Transition Can Be Handled

By Marjorie Ann Goode

Revamp Those Study Skills and Be Proactive

One of the most critical areas for transition is adapting to new curriculum by quickly adjusting one’s study habits. The key for success is that the reaction time is swift, not passive.

Students need to accept this transition, yearly, at each level change. First of all, the course requirements and rubric will not be exactly the same, and the student will limit potential success by failing to adjust to the new expectations.

Another transition expectation will be the emergence of self-advocacy. Other students need to learn how to reach out, immediately, to teachers for help and if not successful, they must assume the advocacy role of pursuing other resources for assistance. The necessity of quick intervention in order to rectify problems is critical. Too often, students assume they have plenty of time to “make things better.” However, improvement can only be optimized by an immediate reaction to the challenge, followed by an intervention plan that includes effective problem-solving techniques.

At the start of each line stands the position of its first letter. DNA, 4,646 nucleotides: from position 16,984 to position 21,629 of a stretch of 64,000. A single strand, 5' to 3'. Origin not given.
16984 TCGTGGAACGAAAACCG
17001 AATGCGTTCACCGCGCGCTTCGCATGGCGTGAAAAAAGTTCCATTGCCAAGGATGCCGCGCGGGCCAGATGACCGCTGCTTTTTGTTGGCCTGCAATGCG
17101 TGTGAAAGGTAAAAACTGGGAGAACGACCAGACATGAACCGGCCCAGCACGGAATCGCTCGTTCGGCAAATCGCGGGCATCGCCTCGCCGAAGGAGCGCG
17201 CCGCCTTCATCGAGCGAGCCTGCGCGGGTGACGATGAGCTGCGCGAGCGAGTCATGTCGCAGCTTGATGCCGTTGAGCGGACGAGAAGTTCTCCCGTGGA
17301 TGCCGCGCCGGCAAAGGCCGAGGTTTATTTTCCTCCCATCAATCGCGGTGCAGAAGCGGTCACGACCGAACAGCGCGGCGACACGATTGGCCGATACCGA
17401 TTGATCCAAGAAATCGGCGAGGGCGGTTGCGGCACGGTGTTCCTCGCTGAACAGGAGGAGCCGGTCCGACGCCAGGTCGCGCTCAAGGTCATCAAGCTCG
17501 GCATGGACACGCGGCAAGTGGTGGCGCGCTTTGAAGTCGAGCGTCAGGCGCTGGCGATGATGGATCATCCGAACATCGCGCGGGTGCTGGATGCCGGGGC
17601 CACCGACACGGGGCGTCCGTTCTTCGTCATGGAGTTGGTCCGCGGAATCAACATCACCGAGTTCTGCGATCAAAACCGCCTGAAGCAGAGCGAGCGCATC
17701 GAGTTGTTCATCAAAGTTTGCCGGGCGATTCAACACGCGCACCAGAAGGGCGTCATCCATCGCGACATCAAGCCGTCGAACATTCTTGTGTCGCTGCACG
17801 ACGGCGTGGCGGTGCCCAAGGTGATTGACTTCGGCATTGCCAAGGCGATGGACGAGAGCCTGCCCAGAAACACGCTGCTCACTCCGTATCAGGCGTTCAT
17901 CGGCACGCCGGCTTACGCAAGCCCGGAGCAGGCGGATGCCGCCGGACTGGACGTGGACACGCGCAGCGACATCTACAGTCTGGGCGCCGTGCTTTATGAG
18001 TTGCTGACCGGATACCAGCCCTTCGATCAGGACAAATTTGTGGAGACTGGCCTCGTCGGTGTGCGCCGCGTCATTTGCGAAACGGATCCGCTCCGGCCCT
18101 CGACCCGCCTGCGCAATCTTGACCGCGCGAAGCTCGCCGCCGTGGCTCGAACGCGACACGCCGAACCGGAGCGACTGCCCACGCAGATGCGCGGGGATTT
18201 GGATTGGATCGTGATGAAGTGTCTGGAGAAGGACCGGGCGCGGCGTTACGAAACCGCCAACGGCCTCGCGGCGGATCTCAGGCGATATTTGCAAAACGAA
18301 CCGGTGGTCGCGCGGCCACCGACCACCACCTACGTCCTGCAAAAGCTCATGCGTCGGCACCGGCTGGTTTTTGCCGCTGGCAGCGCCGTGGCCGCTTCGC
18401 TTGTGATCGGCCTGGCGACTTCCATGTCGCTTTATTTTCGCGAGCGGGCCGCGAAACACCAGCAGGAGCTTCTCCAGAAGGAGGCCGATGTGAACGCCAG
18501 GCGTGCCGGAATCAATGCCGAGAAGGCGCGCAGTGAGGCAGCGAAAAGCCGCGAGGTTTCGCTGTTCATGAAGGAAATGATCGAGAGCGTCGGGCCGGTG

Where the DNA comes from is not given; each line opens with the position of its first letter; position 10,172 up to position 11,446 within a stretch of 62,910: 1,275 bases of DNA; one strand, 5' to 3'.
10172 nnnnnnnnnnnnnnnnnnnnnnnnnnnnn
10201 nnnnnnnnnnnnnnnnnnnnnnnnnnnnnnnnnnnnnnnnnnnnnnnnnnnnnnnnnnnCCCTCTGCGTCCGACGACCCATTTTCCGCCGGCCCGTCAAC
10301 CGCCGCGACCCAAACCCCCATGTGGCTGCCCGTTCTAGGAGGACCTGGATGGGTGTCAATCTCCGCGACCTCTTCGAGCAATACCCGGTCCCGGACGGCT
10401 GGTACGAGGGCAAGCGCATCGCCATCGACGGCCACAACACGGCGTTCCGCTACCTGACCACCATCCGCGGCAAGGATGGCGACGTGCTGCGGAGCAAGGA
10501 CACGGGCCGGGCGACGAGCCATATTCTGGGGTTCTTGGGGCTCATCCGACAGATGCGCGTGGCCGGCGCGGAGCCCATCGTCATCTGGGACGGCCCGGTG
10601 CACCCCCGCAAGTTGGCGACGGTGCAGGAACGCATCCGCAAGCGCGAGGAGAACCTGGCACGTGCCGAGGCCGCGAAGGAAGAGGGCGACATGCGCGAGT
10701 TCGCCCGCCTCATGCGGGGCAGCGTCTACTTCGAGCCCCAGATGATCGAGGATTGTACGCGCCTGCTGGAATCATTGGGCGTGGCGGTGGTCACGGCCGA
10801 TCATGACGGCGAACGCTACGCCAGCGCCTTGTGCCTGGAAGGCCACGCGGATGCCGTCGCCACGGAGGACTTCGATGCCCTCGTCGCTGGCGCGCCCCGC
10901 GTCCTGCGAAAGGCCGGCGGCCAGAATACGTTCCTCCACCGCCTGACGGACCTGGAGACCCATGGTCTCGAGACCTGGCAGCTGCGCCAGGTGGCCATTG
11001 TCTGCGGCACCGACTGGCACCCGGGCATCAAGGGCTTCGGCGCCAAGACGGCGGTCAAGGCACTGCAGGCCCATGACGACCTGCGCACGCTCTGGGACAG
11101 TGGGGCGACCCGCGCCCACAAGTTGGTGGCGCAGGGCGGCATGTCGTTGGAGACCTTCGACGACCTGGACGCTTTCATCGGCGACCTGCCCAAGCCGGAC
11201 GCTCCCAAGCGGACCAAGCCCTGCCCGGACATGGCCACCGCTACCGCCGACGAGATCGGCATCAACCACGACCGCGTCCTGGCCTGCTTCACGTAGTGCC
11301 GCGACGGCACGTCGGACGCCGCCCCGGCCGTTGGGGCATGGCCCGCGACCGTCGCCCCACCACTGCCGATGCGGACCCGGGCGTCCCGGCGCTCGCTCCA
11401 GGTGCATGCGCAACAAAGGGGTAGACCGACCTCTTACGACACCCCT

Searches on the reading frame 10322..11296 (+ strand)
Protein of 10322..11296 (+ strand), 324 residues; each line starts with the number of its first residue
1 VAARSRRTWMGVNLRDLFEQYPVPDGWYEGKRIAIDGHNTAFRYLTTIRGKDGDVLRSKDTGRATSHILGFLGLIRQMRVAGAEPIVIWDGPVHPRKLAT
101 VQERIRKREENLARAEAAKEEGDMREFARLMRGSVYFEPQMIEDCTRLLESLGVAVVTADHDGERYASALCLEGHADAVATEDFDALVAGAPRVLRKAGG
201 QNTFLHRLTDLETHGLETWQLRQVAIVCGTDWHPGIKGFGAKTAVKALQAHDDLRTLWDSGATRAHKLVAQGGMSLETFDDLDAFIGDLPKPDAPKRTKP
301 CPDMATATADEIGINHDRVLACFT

Families and mentors should work collaboratively to enhance a student’s advocacy development. Along with educational transition is the necessity for perseverance, disciplined work habits, a curiosity for learning, emotional maturity, and respect for personal integrity. Engage the support of school staff to help the student accomplish goals, since each school year will present a new agenda. Just think of it as, “tis the season for change.”

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